CNN's Schneider, Tribune columnist falsely claimed Obama talked about "invad[ing]" Pakistan

››› ››› SIMON MALOY

On the August 12 edition of CNN's Late Edition, CNN senior political analyst Bill Schneider claimed that during an August 1 foreign policy speech, Sen. Barack Obama (D-IL) "said that he might invade Pakistan if we could target Osama bin Laden and other known terrorists." In an August 13 Chicago Tribune op-ed, columnist Dennis Byrne went a step further, claiming that Obama "promise[d] that he would unilaterally invade Pakistan." In fact, Obama did not say he would "invade" Pakistan, nor did he "promise" any sort of military action in Pakistan. Rather, Obama said: "If we have actionable intelligence about high-value terrorist targets and [Pakistan] President [Pervez] Musharraf won't act, we will." Obama has since pointed out that he "never called for an invasion of Pakistan."

Schneider and Byrne are just the most recent media figures to assert that Obama proposed "invading" Pakistan. As Media Matters for America noted, after reporting -- based on "some exclusive excerpts and comments" he had received before the speech -- that Obama would propose "going so far as to invade Pakistan," ABC News senior national correspondent Jake Tapper acknowledged in an August 7 blog entry that Obama did not use the word "invade" and reported that he had emailed ABC News national security analyst Anthony H. Cordesman to determine whether "the media (and I) overstate[d] the case by using the term 'invade.' " Tapper wrote that Cordesman, "told me that Obama is correct, what he's talking about militarily would not be considered an invasion."

From the August 12 edition of CNN's Late Edition:

JOE JOHNS (guest host): Bill Schneider, obviously you've been at this for a long time. It's been a week now. Was that a mistake for Barack Obama, at least among the people you would consider the base that he's trying to appeal to right now?

SCHNEIDER: Well, I think what he did was, he committed what I call "not supposed to's." He said a number of things you're not supposed to say if you're trying to be president of the United States. Now, a lot of the base thought, well, why not? He's just saying what we all believe.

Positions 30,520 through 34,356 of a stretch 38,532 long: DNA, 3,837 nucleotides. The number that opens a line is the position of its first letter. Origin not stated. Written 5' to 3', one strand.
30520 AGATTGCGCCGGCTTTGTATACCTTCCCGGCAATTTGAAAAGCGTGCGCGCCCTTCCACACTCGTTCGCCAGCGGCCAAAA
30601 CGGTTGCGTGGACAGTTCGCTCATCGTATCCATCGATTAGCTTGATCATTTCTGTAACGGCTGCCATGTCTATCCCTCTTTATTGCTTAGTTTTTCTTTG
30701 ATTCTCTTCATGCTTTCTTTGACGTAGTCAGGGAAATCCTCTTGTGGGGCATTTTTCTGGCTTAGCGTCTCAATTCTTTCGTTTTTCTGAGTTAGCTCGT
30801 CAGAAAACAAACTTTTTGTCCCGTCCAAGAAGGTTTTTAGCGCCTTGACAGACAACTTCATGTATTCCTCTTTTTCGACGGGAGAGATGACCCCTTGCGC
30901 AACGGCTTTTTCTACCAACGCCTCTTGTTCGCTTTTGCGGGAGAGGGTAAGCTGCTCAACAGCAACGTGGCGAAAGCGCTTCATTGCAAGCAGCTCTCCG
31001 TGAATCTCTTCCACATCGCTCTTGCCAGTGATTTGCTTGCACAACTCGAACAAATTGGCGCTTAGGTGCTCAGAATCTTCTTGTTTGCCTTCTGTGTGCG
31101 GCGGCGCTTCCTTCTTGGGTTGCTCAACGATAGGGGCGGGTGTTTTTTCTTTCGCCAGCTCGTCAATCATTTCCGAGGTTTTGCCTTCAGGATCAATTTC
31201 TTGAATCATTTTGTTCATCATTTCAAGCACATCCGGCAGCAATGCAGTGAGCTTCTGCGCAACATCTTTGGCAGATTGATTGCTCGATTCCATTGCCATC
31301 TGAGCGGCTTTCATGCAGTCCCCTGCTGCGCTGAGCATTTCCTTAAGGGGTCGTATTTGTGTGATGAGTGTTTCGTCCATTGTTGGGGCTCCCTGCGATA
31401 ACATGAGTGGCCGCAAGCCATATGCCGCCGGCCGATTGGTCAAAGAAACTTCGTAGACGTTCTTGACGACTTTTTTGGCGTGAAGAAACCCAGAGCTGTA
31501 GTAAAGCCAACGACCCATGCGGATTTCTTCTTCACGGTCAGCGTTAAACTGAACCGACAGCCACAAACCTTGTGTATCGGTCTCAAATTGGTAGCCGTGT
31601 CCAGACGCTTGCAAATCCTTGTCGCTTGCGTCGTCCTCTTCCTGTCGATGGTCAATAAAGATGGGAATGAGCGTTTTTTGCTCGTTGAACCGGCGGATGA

He said that, you know, he'd be willing -- he would set aside the use of nuclear weapons if there would be civilian deaths, even if we could target known terrorists. You're not supposed to say that. Hillary Clinton was quick to respond.

The base says, well, of course we wouldn't use nuclear weapons if there would be civilian deaths. No president would do that. And Clinton's response was, well, we're not supposed to say whether or not we would or whether or not we wouldn't.

He said that he might invade Pakistan if we could target Osama bin Laden and other known terrorists. Hillary Clinton said, you're not supposed to threaten an ally, particularly one that's in a very unstable situation. So she gets credit for professionalism, but I think with the base that you asked me about, I think they don't understand what you're not supposed to say. And a lot of them like what Obama's been saying.

However, as the text of Obama's speech makes clear, Obama did not say "he might invade Pakistan"; instead, he promised to "act" if Musharraf didn't, leaving open what such actions would consist of:

As President, I would make the hundreds of millions of dollars in U.S. military aid to Pakistan conditional, and I would make our conditions clear: Pakistan must make substantial progress in closing down the training camps, evicting foreign fighters, and preventing the Taliban from using Pakistan as a staging area for attacks in Afghanistan.

I understand that President Musharraf has his own challenges. But let me make this clear. There are terrorists holed up in those mountains who murdered 3,000 Americans. They are plotting to strike again. It was a terrible mistake to fail to act when we had a chance to take out an al Qaeda leadership meeting in 2005. If we have actionable intelligence about high-value terrorist targets and President Musharraf won't act, we will.